The long list of boring, way too long, and way too numerous story quests in FFXIV to get to the fun stuff. Somehow most other games manage to deliver story without wasting your time and keeping it fun, but FFXIV is just so completely bad at that and the story isn’t even good. There’s a lot to like about the game, but the massive story wall is so hard to overcome. Trying to get into Stormblood is when it finally won.

Malcolm Swoboda

I know I was particularly turned off by Nightmare Rift and Notoriety requirement to continue questing in RIFT. I don’t think it was really terrible, but it felt badly placed and designed.


My limited time these days has been a blessing in disguise because it’s allowed me to really put into perspective what I enjoy and look for in games, which is doubly true for the MMO genre. Looking back at it now, the pressure to just be competitive in the game in itself was a factor that inhibited my enjoyment of a game. Trying to stay current, keeping on top of the grind, it felt like a job at that point.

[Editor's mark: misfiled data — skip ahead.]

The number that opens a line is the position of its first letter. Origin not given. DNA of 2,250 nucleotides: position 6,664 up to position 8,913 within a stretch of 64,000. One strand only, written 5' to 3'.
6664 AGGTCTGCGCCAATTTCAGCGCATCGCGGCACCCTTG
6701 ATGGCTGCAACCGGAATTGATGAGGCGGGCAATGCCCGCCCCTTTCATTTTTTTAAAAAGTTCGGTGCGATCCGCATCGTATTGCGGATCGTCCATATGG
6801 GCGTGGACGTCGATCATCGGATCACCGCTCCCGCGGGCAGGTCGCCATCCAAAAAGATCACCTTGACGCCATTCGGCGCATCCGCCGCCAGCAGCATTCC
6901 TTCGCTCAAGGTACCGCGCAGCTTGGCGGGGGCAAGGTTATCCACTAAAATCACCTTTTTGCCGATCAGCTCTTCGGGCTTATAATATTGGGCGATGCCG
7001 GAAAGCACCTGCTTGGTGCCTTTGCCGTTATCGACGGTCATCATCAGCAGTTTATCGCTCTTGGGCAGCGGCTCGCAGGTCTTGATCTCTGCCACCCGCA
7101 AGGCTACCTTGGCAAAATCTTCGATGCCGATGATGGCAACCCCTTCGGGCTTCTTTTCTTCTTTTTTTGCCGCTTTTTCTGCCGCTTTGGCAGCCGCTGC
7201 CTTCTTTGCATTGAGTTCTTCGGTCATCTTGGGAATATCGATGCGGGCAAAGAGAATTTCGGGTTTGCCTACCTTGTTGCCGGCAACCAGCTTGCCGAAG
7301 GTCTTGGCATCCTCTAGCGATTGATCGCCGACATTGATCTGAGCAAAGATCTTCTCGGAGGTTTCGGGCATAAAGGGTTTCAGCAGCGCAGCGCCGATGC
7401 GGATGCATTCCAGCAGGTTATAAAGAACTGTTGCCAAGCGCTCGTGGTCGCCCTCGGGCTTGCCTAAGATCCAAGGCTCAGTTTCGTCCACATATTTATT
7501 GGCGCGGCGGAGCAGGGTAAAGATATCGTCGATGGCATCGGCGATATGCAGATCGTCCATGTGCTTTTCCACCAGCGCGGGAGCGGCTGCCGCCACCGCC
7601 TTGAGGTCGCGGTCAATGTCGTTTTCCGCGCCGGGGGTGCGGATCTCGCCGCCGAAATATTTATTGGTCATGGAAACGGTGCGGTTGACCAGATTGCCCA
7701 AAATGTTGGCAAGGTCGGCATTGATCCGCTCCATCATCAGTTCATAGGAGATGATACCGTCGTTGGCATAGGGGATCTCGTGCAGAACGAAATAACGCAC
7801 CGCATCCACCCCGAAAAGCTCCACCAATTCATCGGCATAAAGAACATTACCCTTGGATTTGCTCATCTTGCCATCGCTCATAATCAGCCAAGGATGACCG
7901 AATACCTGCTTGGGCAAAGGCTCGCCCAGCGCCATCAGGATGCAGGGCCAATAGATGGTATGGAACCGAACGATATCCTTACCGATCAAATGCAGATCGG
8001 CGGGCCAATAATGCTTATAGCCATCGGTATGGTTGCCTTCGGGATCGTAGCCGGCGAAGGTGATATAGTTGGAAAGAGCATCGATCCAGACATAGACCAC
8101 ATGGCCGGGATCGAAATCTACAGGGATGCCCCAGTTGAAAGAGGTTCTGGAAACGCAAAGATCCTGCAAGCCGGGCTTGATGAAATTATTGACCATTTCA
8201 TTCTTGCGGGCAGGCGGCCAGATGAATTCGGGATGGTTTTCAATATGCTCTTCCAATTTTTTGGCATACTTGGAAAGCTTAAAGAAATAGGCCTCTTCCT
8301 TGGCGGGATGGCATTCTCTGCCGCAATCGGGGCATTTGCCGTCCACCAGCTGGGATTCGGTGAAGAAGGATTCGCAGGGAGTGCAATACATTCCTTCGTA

Now that I’m far busier and with limited time to game, this gave me the opportunity to distill what I really just look for in games: to casually hang out and joke around in discord, maybe drink a nice ale, listen to some music while mindlessly doing public events and easy content. I don’t see myself raiding or doing anything remotely difficult anymore in games and I’m ok with that.

Jack Kerras

Content locked behind interminable story quests.

I love you, FFXIV. Your mechanics are immaculate. I want to play you, but you don’t want me to. :/


Level cap increases every xpac, ilvl increases every patch, the general lack of overall staying power of current content.

I play WoW because it’s generally and sadly the best mmo on the market but the issues I’ve started above are fundamental to the game. I don’t commit to any long term projects in the game because of this.

When an mmo comes out that beats wow in overall playability, I’d happily leave if it can solve the longevity issue without restarting a grind and making older content obsolete with every update…


It’s one of those “Where do I start?” questions. :(